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A Novel Form of Worm Steering Gear F ROM Burman and

17th January 1947
Page 54
Page 54, 17th January 1947 — A Novel Form of Worm Steering Gear F ROM Burman and
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Sons, Ltd., and W. Briggs, both of Ryland Road, Birmingham, 15, comes, in patent No. 581,117, a new design for a steeringbox mechanism. The claims made are compactness and high efficiency.

The steering column carries a worm in the usual manner, but in the present case, instead of meshing with a wormwheel on the rockshaft, it mates with a planetary-pinion segment (1) Teeth on the underside of this member engage teeth on a block (2), which, in effect, forms the sun-wheel of the trio.

When the worm is rotated, the intermediate pinion moves right or left as a whole, and carries with it its pivot pin (3) The pivot pin is made as a crankpin on the rockshaft (4), which it thus rotates. The eccentricity of the intermediate segment maintains full engagement with the worm, although its pivot pin recedes from the worm.

CLEANING LUBRICATING OIL CENTRIFUGALLY rROM Morris Motors, Ltd., and others, Engines Branch, Courthouse Green, Coventry, comes, in patent No. 581,622, a scheme for cleaning the lubricating oil in an engine by means of a

centrifuge. The device is built into the sump, and is driven by the crankshaft.

The drawing shows a part of the sump with the centrifuge in position. It consists of a bowl (1) journalled on a vertical spindle and pressed upwards by a spring under a ball bearing (2). The bowl is driven at a high speed by a friction disc (3) on the crankshaft, which mates with a smaller disc (4) on the bowl unit.

In operation, the outflow from the crankcase pours into the bowl via a central channel (5), and the centrifugal action flings the impurities to the outermost diameter, where they remain. The cleaned oil is ejected from opening 6 and flows into the sump to circulate again. The bowl and its surroundings tire designed so that the bowl can be , easily removed for periodical cleaning.


A N electrically operated brake, more especially for use on heavy vehicles, is described in patent No. 581,796, from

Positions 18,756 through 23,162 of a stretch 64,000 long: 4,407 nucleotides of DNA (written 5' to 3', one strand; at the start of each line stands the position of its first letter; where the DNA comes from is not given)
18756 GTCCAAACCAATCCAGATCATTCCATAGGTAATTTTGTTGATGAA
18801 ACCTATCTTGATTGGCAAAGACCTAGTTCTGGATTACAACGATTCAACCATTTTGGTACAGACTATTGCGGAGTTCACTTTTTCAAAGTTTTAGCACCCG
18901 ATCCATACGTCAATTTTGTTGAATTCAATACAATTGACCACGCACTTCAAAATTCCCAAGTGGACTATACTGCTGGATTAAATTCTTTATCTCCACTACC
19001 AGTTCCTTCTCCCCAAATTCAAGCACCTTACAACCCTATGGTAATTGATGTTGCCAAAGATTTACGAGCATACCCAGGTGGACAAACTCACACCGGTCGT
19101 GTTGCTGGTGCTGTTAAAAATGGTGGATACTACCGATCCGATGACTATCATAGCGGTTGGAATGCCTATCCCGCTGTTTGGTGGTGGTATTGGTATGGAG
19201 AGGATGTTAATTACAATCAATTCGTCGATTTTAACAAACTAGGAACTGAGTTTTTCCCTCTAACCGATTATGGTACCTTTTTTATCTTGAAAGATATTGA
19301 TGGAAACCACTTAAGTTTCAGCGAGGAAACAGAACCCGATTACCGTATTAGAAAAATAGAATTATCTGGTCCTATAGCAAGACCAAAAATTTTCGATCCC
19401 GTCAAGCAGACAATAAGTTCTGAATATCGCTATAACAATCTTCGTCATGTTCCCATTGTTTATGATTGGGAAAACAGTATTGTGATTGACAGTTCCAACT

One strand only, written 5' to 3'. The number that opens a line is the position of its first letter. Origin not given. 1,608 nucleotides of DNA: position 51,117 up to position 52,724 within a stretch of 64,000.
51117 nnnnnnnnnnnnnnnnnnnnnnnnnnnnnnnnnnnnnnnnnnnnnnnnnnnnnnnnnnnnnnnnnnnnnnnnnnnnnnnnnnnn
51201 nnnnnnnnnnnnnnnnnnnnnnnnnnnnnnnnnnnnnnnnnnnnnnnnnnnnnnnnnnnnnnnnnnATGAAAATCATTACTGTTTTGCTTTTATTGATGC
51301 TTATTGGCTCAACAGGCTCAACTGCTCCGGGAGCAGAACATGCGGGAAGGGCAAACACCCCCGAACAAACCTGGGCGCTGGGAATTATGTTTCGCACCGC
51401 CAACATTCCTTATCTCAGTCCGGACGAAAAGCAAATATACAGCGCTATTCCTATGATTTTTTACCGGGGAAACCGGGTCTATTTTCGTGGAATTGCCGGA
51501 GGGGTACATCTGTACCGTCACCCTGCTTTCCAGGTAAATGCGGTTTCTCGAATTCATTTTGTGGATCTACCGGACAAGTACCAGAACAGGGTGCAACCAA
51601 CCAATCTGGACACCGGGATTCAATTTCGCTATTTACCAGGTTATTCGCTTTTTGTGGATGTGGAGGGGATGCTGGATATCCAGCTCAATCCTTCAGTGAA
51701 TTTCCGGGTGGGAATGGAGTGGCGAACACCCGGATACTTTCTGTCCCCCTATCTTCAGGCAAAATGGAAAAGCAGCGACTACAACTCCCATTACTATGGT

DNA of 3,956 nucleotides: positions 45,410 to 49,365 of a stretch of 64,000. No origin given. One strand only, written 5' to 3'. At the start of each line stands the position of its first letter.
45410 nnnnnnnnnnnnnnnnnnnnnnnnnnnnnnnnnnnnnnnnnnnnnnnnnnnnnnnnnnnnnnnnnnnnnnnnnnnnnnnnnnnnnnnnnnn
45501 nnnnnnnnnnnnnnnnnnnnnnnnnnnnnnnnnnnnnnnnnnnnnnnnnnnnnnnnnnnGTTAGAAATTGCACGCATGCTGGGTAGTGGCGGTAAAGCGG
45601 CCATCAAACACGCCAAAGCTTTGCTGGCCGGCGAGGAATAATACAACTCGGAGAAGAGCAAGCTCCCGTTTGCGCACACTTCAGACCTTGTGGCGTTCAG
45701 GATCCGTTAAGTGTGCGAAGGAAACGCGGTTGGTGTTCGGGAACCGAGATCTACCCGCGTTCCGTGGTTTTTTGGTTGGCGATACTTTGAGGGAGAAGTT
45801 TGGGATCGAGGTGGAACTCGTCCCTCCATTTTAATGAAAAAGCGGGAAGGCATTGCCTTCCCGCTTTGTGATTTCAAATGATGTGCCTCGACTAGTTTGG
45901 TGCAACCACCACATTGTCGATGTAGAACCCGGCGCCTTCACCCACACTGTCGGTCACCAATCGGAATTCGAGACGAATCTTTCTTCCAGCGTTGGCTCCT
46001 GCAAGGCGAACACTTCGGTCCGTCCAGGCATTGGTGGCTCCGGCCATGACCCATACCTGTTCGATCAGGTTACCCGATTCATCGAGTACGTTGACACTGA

pack of resistances (3), which are chosen to give any desired characteristic.

The contact plate pivots primarily about shaft 4, which is turned by the pedal. It has also a secondary pivot (5) upon which it moves when spring 6 is overcome by the sum of the spring-, blade forces. The resulting rocking action on the contacts scrubs them to maintain cleanliness.

The rocking action also causes the current supply (for any given pedal position) to be less on the return stroke than it was on the on-stroke, thus compensating for magnetic lag.


THE tapered-roller bearing, although excellent for its purpose, suffers from one defect; it is usually made in three separate pieces, which, in the repair

shop, can easily pick Op dirt during handling. To avoid this is the object of a uniting cage, shown in patent No. 581,399, by British Timken, Ltd., and D. McNicoll, both of 65, Cheston Road, Birmingham, 7.

Referring to the sectioned view, the cage consists of a continuous base ring (1) provided with upstanding spring arms (2), which occupy the spaces between the rollers. The tops of the arms are bent over, as at 3, so as to engage a bevelled edge on the outer race, and prevent the pieces from parting.

If separation be necessary, however, sufficient upward force applied to the outer race will spring the arms in and permit the outer piece to be removed. RESEARCH INTO ANTIDETONANTS PATENT No. 581,689, from T. Hanson and Trinidad Leaseholds, Ltd., 4, London Wall Buildings, London, E.C., gives details of some interesting experiments made with a method of preventing engine knock.

Describing, first, the popular method of adding tetra-ethyl-lead to the fuel, the specification states that the antiknock properties of this compound are now thought to arise from its conversion into lead oxide by combustion, and it is this secondary compound that actually prevents detonation. It is further asserted that there are several metallic oxides which will work equally well, if a means can be found for introducing them into the combustion -chamber.

The method proposed is to provide a permanent oxide-coated surface in the interior of the cylinder, and a suitable location for it is said to be the head of the exhaust valve. This is to be coated with a mixture of barium and strontium oxides, which, in the high working temperature, are claimed to give adequate anti-knock action.


FROM Morris Motors, Ltd., and G. Dono, both of Radiators Branch, Osberton "Works, Oxford, comes patent No. 581,586, describing a water-heated air warmer.

The unit is formed from a pair of thin metal dished rings (1), united at their inner and outer diameters by spinning over the edges. Numerous gill strips (2) are then attached to the outside by soldering. The inlet and outlet passages are formed by a divided header' (3), which directs the water around the circumference of the rings.


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